“you will need to spend real money” – This is the perennial complaint of players of practically every single free to play MMO game in the market. Of course, most full-featured 3D MMORPG games have some nice stuff in the cash shop but NoName did say that this is only really an issue in the end game. Call me jaded but if you can play a f2p game totally for free until end game/max level content, well that is good enough!
It’s not exactly free to develop a game like Runes of Magic that has great graphics, tons of content and millions of players. I think the cash shop items are pretty well balanced in that most people except for the upper 5% or so who max out won’t really need to spend real life money at all. Even at end game you can get by with spending just a small amount of cash.
Those are my thoughts, please feel free to voice out your own opinion but keep it polite.
Let me introduce myself – I am a professional writer. I have to put in the word professional in there so people know that writing is work and not a hobby for me. I get paid to do it. A large part of my work nowadays is writing about MMO games. Isn’t that great?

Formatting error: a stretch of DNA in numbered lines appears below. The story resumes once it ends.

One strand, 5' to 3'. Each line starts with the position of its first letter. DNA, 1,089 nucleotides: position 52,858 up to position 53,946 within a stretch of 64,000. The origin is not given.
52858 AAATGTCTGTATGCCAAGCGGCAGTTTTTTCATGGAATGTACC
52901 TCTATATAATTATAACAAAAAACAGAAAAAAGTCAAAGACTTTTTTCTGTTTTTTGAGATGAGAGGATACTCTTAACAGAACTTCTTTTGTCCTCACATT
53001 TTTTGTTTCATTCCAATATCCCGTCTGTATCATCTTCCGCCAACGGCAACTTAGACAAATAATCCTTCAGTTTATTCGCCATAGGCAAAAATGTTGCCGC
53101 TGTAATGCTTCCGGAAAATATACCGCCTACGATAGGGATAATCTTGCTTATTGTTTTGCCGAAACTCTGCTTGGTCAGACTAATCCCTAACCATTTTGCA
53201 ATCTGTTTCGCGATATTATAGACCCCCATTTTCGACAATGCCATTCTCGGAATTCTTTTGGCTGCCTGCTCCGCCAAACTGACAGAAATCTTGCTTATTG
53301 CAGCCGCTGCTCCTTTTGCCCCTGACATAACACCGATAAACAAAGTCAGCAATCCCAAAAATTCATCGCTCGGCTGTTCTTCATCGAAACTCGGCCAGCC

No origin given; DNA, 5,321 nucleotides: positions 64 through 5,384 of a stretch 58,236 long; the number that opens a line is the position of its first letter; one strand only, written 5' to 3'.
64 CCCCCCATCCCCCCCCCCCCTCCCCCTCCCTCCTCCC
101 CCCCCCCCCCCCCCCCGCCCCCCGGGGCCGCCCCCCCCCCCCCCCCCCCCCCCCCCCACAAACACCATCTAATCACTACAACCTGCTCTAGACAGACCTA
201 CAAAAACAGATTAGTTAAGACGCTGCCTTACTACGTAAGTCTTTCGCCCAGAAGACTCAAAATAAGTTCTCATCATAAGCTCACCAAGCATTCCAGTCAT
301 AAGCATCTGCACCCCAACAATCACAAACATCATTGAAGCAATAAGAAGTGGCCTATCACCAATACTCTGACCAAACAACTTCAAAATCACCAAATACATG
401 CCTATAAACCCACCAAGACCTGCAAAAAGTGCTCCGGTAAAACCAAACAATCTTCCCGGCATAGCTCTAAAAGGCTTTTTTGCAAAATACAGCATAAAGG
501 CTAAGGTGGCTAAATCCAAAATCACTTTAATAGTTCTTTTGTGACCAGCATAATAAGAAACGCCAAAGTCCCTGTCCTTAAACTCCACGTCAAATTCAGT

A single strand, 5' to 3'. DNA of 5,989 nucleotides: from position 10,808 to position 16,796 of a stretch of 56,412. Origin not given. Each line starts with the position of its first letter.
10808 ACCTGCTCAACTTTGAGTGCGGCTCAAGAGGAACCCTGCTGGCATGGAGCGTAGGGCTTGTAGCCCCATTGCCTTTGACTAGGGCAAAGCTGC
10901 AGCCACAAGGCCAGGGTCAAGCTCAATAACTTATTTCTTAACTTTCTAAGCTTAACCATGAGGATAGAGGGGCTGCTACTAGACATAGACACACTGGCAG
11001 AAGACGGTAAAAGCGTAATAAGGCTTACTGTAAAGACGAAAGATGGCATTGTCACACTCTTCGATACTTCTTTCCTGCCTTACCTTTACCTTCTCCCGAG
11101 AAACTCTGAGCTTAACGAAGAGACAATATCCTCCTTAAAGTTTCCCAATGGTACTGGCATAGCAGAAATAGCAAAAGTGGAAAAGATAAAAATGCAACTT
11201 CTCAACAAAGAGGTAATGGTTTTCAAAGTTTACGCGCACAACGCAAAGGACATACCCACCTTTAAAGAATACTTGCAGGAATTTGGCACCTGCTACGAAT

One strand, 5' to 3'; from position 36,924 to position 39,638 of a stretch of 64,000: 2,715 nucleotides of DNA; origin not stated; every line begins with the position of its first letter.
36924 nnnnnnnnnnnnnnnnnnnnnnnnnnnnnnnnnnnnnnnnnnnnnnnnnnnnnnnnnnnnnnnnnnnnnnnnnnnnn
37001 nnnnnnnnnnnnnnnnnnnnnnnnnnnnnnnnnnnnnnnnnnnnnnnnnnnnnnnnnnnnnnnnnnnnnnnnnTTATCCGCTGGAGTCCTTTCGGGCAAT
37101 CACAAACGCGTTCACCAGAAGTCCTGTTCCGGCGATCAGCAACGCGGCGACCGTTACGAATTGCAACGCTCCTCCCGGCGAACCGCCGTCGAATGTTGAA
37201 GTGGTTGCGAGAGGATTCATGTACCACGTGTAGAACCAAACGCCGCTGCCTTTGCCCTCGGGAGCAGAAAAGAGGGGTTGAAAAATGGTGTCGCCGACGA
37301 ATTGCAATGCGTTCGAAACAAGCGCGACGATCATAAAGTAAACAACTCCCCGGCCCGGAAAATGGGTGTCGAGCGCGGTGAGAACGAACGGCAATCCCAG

I thought about writing this post to let my readers know a little bit about how MMO games are written about. Notice I used the more general term “written about” rather than reviewed. We will get to that later.
The Problem with MMO Game Reviews
Problem 1: No one has the time to properly review the whole game.
With MMOs I have to download huge clients. This can take a very long time. Then I need to register an account, create a character and then play for a very long time. How long? At least a few hours, more likely several days.